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CENDI Meeting on Metadata and the future of the iPod

Wednesday, October 29th, 2008

I was at the CENDI meeting to speak today about metadata and new developments related to metadata. There were several great presentations during the morning and some worthy of additional attention. My particular presentation is here.

The presenter prior to me was Dr. Carl Randall, Project Officer from the Defense Technical Information Center (DTIC). Carl’s presentation was excellent. He spoke to the future of search and a research report that he wrote on Current Searching Methodology And Retrieval Issues: An Assessment. Carl ended hispresentation with a note about an article he’d just read entitled Why the iPod is Doomed written by Kevin Maney for portfolio.com.

The article was focused on why the Pod was doomed. The author posits that the technology of the iPod is outdated and will soon be replaced by online “cloud” computing services. To paraphrase from the article: The more entrenched a business is, the less likely it will be able to change when new competitors arise to challenge its existing model.

Another great quote from the article– “In tech years, they [i.e, the iPod and iTunes] are older than Henry Kissinger.”

I don’t quibble with the main tenant of the article; that services will move to the web and that we will think it quaint to have to purchase content and download individual songs, then carry around those songs on hard drives, which store those files locally. The iPod hardware and the iTunes model of by-the-drink downloads are both likely to have limited futures. I do think that Apple is probably better placed to transition their iTunes service to a subscription or cloud-based model than any others through their iPhones. The article dismisses this as unlikely because Apple hasn’t talked about it. This dismisses the fact that Apple never talks about their plans until theyare ready to announce a product of service.

As we move to an era of “cloud” computing, where both applications content are hosted on the network not on individual devices, it is likely that people will desire to purchase subscription access to all content on demand as opposed to the limited content that they specifically purchase.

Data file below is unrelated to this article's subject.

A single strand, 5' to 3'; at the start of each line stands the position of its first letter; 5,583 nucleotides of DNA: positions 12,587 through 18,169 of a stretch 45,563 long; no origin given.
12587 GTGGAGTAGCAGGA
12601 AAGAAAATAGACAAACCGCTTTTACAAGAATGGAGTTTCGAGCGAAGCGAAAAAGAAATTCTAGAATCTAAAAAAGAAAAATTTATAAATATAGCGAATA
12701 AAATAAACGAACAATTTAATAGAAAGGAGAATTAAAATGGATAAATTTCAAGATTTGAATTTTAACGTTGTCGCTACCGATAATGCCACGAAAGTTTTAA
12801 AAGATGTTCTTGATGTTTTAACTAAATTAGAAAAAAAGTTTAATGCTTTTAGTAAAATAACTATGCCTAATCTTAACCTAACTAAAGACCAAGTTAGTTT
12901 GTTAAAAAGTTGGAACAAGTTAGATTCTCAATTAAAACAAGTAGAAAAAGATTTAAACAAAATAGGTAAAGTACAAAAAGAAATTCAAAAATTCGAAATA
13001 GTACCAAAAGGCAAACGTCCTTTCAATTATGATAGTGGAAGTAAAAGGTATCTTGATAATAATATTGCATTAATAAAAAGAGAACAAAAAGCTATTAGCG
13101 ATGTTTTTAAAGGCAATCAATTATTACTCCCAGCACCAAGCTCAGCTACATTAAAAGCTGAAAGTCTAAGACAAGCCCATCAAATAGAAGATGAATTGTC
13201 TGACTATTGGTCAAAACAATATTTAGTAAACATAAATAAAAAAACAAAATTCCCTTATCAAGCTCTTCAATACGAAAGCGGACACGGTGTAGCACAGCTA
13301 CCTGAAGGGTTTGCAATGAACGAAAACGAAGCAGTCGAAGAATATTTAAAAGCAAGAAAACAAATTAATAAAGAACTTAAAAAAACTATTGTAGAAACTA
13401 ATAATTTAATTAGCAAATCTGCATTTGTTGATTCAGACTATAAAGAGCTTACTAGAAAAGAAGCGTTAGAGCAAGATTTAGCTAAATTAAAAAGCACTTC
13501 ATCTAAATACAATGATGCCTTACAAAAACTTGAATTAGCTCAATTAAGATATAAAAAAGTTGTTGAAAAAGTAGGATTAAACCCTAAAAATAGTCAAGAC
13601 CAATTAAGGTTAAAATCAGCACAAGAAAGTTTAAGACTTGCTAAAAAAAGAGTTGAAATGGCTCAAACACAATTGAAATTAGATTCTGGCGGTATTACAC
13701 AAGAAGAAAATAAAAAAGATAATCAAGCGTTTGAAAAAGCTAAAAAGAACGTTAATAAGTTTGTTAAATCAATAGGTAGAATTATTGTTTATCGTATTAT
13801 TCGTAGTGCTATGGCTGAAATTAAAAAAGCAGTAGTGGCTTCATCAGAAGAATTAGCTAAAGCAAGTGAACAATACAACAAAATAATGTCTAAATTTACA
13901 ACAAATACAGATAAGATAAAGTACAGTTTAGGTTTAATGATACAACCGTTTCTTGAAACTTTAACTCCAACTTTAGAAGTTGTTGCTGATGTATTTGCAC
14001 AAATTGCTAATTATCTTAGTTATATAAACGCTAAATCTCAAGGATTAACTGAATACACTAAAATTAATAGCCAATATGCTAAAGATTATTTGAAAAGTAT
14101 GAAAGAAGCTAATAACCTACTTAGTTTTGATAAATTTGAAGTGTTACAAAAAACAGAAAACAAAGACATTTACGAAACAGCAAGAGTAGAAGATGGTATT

A subscription model also provides new opportunity to expose users to new content. From my perspective, despite having over 10,000 songs in my iTunes library, I’ve been reluctant to purchase new content that I wasn’t already familiar with. I have used LastFM and other services (anyone remember FM radio) to become acquainted with new music. Part of the reason for this is that the barrier for me is time rather than cost, but I expect that the perceived cost issue is one for many potential users. I say “perceived” because, much research and practical experience shows us consumers will pay more for ongoing subscription services than they will for one-time up-front costs.

Moving content to the “cloud” provides many opportunities for content providers to exercise a measure of control that had been lost. By hosting files, rather than distributing them (streaming as distinct from downloading, for example) the content providers have greater ability to control distribution. Access becomes an issue ofauthentication and rights management, as opposed to DRM wrapping and other more onerous and intrusive approaches. Many of us have become quite comfortable with renting movies through Blockbuster, Netflix or cable OnDemand services.

There are downsides for the customers for moving to the cloud. There are very different rights associated with “renting” a thing (content, cars, houses, etc.) versus owning those things. How interested users will be in skipping those rights for the convenience of the cloud is an open question. Likely, the convenience will override the long-term interest in the rights. Frequently, it isn’t until someone realizes that they don’t have any control over the cloud is when they are burned by the owners of the services take them away in some fashion. If you’ve stored all of your photos on Flickr and the company deletes your account for whatever reason, you’ll wish that you had more control over the terms of service. From my perspective, I’d rather retain ownership and control the content I’ve purchased in those areas where I’m invested in preserving access or rights to reuse. I don’t know that the majority of users share my view on this; likely because they don’t spend much time thinking about the potential impacts.

This is something, in particular, libraries should be focused on having outsourced preservation of digital content to the publishers and organizations like Portico.

However, I do know that looking at these distribution models is a huge opportunity for suppliers of content in all forms. The risks of not acting or reacting are that a new upstart provider will displace the old. I grew up in Rochester, NY where Kodak was king in photography around the world for decades. Now Kodak is but a shadow of its former self, looking for a new business model in an era of digital imaging, not film and processing, which were its specialty.